Solid writing preserves the natural rising suspense and astonishing details of this rescue.

RISING WATER

THE STORY OF THE THAI CAVE RESCUE

Aronson sheds light on the intricate rescue of 12 soccer players and their coach who were stranded in the Tham Luang Nang Non cave in Thailand in June 2018.

Written efficiently as a time log, the narrative first explains that the Moo Pa, or Wild Boar, soccer team was composed of young boys with diverse ethnic and legal statuses in Thailand. The introduction of the team includes respectful explanations of the “stateless” or “undocumented” status of some of the players. Although they were exploring the Tham Luang cave during the dry season, unexpected rains trapped the boys in what quickly became one of the world’s top five most dangerous caves when it flooded. Because of the difficult diving conditions, expert cave divers from around the world quickly assembled to offer aid. However, rising water, the boys’ lack of diving skills, and forecasts of impending rain created dismal odds for a successful rescue. It took workers from several countries who momentarily dropped all barriers to pull off this incredible feat. Despite the concise narration, the gravity of the rescue is never dampened. Aronson is mindful in his descriptions of differences in cultures and takes care not to filter them through Western assumptions. He also includes a chapter openly describing gaps in his research and account due to key players’ personal or political biases. A list of the people involved and their respective organizations are provided as well as photos, a detailed index, and bibliography.

Solid writing preserves the natural rising suspense and astonishing details of this rescue. (Nonfiction. 10-14)

Pub Date: March 19, 2019

ISBN: 978-1-5344-4413-3

Page Count: 160

Publisher: Atheneum

Review Posted Online: Jan. 28, 2019

Kirkus Reviews Issue: Feb. 15, 2019

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An interesting, engaging collection of snapshot profiles that will encourage readers to explore further and perhaps pursue...

TRAILBLAZERS

33 WOMEN IN SCIENCE WHO CHANGED THE WORLD

With STEM now the hot trend in education and concerted efforts to encourage girls to explore scientific fields, this collective biography is most timely.

Swaby offers 33 brief profiles of some of the world’s most influential women in science, organized in loose groupings: technology and innovation, earth and stars, health and medicine, and biology. Some of the figures, such as Mary Anning, Rachel Carson, Florence Nightingale, Sally Ride, and Marie Tharp, have been written about for young readers, but most have not. Among the lesser known are Stephanie Kwolek, the American chemist who invented Kevlar; Yvonne Brill, the Canadian engineer who invented a thruster used in satellites; Elsie Widdowson, the British nutritionist who demonstrated how important fluid and salt are for the body to properly function; and Italian neuroembryologist Rita Levi-Montalcini, who made breakthrough discoveries in nerve-cell growth. Swaby emphasizes that most of these scientists had to overcome great obstacles before achieving their successes and receiving recognition due to gender-based discrimination. She also notes that people are not born brilliant scientists and that it’s through repeated observation, experimentation, and testing of ideas that important discoveries are made.

An interesting, engaging collection of snapshot profiles that will encourage readers to explore further and perhaps pursue their own scientific curiosities. (source notes, bibliography) (Collective biography. 10-14)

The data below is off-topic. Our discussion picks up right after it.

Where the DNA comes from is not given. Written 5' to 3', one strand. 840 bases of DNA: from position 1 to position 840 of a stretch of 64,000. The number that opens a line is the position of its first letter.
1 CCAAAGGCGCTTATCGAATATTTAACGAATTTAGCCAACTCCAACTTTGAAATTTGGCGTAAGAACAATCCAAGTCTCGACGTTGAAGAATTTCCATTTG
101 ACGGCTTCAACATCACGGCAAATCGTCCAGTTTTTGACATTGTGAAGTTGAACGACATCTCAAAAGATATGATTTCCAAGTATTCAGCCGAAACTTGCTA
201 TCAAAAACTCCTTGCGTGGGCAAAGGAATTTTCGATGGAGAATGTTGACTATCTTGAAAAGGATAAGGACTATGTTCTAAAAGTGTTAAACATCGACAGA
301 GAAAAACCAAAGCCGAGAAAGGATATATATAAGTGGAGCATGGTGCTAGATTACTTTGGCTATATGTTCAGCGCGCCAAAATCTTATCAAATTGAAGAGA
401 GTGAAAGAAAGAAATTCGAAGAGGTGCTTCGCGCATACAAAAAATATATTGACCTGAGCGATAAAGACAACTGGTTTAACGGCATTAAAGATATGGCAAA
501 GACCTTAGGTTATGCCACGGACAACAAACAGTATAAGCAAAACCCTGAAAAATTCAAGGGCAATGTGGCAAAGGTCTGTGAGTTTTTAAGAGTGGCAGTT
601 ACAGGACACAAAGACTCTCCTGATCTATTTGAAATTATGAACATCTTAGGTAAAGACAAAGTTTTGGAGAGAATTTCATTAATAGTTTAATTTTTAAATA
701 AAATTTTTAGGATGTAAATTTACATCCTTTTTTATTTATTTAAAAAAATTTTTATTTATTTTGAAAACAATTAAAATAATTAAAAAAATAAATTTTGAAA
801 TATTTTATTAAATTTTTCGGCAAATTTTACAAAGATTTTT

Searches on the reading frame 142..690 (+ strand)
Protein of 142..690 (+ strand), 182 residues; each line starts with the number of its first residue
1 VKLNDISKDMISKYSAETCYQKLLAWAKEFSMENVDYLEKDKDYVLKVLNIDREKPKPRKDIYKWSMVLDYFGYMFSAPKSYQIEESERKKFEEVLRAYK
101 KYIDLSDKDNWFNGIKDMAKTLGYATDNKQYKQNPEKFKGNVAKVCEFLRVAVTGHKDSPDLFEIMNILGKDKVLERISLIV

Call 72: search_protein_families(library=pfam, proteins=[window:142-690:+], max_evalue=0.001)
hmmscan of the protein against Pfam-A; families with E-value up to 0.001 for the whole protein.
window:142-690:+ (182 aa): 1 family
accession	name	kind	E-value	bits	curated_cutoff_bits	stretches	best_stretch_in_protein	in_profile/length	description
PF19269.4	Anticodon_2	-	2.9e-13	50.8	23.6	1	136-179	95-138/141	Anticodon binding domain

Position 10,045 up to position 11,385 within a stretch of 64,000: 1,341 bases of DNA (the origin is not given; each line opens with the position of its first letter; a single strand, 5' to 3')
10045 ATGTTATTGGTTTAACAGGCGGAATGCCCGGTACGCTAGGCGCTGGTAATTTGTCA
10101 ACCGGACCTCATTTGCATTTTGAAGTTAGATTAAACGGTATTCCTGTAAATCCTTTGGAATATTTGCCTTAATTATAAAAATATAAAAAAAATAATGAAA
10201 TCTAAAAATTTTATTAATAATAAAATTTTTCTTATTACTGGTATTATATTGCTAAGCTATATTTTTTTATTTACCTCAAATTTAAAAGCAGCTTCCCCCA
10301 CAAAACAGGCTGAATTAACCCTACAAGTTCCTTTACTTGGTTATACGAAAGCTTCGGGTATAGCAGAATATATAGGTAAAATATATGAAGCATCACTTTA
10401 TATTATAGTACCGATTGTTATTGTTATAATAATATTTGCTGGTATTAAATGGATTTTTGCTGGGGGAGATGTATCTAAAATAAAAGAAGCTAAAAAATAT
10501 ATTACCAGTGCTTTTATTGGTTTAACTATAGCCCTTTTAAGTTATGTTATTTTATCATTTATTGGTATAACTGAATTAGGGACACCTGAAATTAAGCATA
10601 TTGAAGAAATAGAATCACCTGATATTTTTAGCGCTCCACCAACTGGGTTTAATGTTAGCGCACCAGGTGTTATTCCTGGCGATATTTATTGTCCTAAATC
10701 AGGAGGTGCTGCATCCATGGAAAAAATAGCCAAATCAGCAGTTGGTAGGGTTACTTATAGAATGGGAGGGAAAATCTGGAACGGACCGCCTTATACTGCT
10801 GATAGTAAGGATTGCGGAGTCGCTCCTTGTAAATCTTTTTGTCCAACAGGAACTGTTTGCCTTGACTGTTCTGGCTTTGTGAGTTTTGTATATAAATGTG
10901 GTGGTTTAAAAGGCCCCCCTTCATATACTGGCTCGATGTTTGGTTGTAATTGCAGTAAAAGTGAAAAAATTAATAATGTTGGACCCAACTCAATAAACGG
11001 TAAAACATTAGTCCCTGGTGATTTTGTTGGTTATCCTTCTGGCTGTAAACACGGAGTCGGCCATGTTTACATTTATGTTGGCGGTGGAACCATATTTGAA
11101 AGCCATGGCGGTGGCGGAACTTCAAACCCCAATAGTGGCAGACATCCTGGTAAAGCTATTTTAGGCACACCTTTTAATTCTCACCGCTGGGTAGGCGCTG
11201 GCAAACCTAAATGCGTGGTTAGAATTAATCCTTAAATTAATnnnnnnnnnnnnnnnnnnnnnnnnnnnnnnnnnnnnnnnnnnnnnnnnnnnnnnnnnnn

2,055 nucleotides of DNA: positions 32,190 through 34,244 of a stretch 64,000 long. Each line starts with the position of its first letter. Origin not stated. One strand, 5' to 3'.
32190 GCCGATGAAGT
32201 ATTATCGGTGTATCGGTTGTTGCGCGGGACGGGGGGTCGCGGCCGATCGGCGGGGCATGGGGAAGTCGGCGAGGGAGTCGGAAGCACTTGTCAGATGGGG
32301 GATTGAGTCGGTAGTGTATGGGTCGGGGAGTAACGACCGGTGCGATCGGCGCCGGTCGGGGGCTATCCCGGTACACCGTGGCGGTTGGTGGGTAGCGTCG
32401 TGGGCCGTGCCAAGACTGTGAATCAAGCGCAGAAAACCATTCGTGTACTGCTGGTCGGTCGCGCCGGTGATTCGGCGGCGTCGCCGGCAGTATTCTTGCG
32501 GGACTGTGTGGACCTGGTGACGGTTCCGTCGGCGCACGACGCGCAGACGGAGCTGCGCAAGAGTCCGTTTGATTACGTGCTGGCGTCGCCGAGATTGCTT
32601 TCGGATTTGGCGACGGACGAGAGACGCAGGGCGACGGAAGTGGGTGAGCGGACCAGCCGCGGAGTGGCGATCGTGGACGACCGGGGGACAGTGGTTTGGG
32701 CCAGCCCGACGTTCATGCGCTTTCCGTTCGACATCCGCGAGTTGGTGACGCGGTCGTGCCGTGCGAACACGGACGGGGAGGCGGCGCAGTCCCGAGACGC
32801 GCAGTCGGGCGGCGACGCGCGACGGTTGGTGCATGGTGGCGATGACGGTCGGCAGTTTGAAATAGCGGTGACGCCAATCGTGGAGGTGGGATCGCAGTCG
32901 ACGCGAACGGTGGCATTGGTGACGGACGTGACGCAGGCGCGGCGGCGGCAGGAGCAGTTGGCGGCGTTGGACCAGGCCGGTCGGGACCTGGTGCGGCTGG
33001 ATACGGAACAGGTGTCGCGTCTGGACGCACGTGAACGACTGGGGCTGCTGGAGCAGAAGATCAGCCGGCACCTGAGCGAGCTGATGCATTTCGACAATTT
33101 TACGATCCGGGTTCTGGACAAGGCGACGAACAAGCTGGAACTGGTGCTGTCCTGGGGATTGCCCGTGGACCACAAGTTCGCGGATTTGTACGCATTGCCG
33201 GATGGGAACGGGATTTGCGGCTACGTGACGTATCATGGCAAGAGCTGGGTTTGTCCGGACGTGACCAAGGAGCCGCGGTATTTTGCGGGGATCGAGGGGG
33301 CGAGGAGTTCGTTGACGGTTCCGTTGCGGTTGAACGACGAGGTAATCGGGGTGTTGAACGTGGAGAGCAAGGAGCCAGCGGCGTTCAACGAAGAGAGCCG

Pub Date: Sept. 13, 2016

ISBN: 978-0-399-55396-7

Page Count: 208

Publisher: Delacorte

Review Posted Online: July 20, 2016

Kirkus Reviews Issue: Aug. 1, 2016

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An important perspective on our changing climate.

MELTDOWN

DISCOVER EARTH'S IRREPLACEABLE GLACIERS AND LEARN WHAT YOU CAN DO TO SAVE THEM

Glaciers on this planet are vanishing—learn how we know, why we should care, and what we can do.

The author of Itch (2018) and Rotten (2019), both illustrated by Gilbert Ford, turns her attention to another underappreciated part of the natural world: glaciers. With a foreword by glaciologist Jill Pelto and an introduction laying out the problem, Sanchez prepares her readers for the cold hard truth to come. Chapter by chapter, she explains the important roles glaciers play in our world, how we know they are melting, and why that’s happening—clearly explaining climate change. She shows how ice cores reveal climate history, introduces animals and plants that thrive in glacier country, and describes what the future might bring. Sanchez concludes with suggestions for action, personal and communal. At several points, she brings in Indigenous points of view. The author addresses readers directly with compelling evidence for her thesis that this is yet another manifestation of climate change that will wreak havoc on the world we know. Unfamiliar words are bolded and defined in context as well as in a glossary. Encouraging readers to take action, Sanchez includes in the backmatter a long list of science specialties concerned with glaciers. There are occasional photographs, helpful diagrams, and artistic depictions of glacial scenes throughout, breaking up the text and adding appeal; people depicted in Padula’s illustrations are diverse.

An important perspective on our changing climate. (author’s note, additional resources, select bibliography, index) (Nonfiction. 10-14)

Pub Date: Dec. 6, 2022

ISBN: 978-1-5235-0950-8

Page Count: 128

Publisher: Workman

Review Posted Online: Sept. 14, 2022

Kirkus Reviews Issue: Oct. 1, 2022

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